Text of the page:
Research highlight

Co-opting behavioural responses for development

Nature Communications

December 21, 2011

Dopamine signaling prevents elongation of the feeding structure in sea urchin larvae, when food is abundant, reports a study published in Nature Communications this week. These findings suggest that sea urchin larvae may have appointed a pathway normally used for behavioural responses to instead alter their development. Food or prey can act as a powerful stimulus to elicit metabolic, behavioural and developmental responses in organisms. Like many other prey-induced responses, the sea urchin larval response has been characterized as an offensive response, to increase food acquisition of the predator. Diane Adams and colleagues show that the food- induced dopamine signaling suppresses the developmental ‘default’ program operating in pre-feeding larvae to produce shorter feeding structures with lower food acquisition potential. The authors demonstrate that when food is abundant, sea urchin larvae protrude a shorter feeding arm and trade-off maximum food acquisition potential in order to conserve maternal resources and thus maximize fitness. These findings suggest that dopamine signalling can be manipulated in order to rapidly alter development in response to food availability.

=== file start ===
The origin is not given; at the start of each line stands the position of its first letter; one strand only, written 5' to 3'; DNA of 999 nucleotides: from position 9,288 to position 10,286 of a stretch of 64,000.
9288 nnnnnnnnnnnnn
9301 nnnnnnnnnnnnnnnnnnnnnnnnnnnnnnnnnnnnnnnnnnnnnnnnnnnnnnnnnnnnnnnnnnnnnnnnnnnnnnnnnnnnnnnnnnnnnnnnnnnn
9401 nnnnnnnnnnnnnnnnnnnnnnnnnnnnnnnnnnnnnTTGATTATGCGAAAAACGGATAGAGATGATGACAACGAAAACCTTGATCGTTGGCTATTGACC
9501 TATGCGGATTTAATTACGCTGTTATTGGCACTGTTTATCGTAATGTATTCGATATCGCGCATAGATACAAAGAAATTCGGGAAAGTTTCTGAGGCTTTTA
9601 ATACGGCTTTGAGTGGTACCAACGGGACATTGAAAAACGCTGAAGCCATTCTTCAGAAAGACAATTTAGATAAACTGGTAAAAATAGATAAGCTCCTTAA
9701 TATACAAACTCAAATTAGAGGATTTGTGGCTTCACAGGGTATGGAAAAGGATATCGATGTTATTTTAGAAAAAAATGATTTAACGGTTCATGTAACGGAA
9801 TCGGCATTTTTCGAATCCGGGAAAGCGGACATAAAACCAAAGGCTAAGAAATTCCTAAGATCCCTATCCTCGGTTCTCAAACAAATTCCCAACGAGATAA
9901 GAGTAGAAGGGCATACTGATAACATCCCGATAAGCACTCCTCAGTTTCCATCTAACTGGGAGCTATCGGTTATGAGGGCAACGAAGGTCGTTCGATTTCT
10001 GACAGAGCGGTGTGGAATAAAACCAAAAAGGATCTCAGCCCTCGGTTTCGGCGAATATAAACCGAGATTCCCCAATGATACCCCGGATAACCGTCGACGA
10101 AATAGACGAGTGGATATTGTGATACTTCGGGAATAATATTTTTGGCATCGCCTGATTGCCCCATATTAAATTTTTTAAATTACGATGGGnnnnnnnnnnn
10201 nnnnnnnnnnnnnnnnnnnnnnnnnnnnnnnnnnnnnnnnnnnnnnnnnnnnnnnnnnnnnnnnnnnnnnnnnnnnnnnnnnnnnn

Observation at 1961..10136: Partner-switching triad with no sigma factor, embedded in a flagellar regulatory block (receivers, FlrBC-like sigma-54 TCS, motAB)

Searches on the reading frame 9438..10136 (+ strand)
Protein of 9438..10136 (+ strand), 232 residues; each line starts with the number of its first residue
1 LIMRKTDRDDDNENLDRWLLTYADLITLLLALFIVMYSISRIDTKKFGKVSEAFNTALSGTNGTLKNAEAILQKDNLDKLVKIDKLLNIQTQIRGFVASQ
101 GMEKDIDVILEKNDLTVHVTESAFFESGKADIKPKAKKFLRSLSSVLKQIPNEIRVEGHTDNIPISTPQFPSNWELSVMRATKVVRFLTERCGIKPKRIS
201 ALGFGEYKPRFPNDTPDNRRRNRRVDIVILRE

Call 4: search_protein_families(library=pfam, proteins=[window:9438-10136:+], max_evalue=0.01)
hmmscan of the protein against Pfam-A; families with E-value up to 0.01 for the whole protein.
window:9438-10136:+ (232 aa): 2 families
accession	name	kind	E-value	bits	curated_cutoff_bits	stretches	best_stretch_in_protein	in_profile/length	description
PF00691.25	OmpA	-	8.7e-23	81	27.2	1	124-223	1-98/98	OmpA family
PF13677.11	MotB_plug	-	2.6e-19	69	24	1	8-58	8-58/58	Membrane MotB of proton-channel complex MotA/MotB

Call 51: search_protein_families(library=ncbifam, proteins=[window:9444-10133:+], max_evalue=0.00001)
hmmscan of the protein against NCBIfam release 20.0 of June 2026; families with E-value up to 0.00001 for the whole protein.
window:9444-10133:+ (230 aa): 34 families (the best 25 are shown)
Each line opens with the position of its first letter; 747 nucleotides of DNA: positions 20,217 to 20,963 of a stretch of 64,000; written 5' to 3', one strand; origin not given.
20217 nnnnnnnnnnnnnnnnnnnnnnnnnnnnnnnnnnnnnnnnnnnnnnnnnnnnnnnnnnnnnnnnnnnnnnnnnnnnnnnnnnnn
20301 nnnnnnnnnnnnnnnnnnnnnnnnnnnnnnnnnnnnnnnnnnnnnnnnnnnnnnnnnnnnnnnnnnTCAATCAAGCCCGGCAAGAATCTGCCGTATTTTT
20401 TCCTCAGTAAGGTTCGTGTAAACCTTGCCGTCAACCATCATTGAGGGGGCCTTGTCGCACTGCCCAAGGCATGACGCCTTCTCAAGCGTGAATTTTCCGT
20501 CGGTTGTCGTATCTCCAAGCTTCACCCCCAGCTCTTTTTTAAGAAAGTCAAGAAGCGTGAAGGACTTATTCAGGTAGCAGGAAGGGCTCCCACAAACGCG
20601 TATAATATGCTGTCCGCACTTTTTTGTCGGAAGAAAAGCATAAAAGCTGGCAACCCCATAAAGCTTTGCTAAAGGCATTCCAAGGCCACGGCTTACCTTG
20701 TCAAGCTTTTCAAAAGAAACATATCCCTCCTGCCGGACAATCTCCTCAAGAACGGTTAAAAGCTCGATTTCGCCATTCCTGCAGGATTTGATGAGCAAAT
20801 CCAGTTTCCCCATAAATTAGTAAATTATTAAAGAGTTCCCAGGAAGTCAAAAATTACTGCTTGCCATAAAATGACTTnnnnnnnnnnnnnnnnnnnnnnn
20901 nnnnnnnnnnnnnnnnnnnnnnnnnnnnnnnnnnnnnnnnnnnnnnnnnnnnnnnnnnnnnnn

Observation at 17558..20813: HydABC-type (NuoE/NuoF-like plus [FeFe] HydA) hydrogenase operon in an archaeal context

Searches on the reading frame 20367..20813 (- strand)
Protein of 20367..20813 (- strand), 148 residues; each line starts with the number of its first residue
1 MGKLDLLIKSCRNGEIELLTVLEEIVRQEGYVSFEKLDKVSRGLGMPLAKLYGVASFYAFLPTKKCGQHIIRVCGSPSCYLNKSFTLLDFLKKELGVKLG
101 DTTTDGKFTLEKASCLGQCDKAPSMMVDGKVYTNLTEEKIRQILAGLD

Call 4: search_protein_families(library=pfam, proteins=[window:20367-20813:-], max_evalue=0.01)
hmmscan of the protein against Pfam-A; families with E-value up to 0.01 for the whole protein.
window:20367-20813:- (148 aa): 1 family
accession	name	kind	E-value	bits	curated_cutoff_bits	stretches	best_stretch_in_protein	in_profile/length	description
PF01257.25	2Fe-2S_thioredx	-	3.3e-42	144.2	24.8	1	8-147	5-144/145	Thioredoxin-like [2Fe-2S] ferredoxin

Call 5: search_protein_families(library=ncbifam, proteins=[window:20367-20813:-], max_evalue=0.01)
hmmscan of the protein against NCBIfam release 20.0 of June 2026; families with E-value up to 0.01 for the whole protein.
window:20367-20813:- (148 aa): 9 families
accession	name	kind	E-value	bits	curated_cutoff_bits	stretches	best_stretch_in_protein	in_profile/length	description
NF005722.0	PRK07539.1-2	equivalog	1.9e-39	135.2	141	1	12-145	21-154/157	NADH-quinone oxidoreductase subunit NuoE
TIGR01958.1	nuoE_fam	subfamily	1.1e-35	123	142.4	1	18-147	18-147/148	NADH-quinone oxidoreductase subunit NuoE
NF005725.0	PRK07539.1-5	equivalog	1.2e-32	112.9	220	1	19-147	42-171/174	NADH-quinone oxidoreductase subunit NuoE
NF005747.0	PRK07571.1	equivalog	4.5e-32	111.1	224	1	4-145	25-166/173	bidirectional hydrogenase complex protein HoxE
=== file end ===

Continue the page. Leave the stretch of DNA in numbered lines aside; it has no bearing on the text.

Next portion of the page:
doi: 10.1038/ncomms1603

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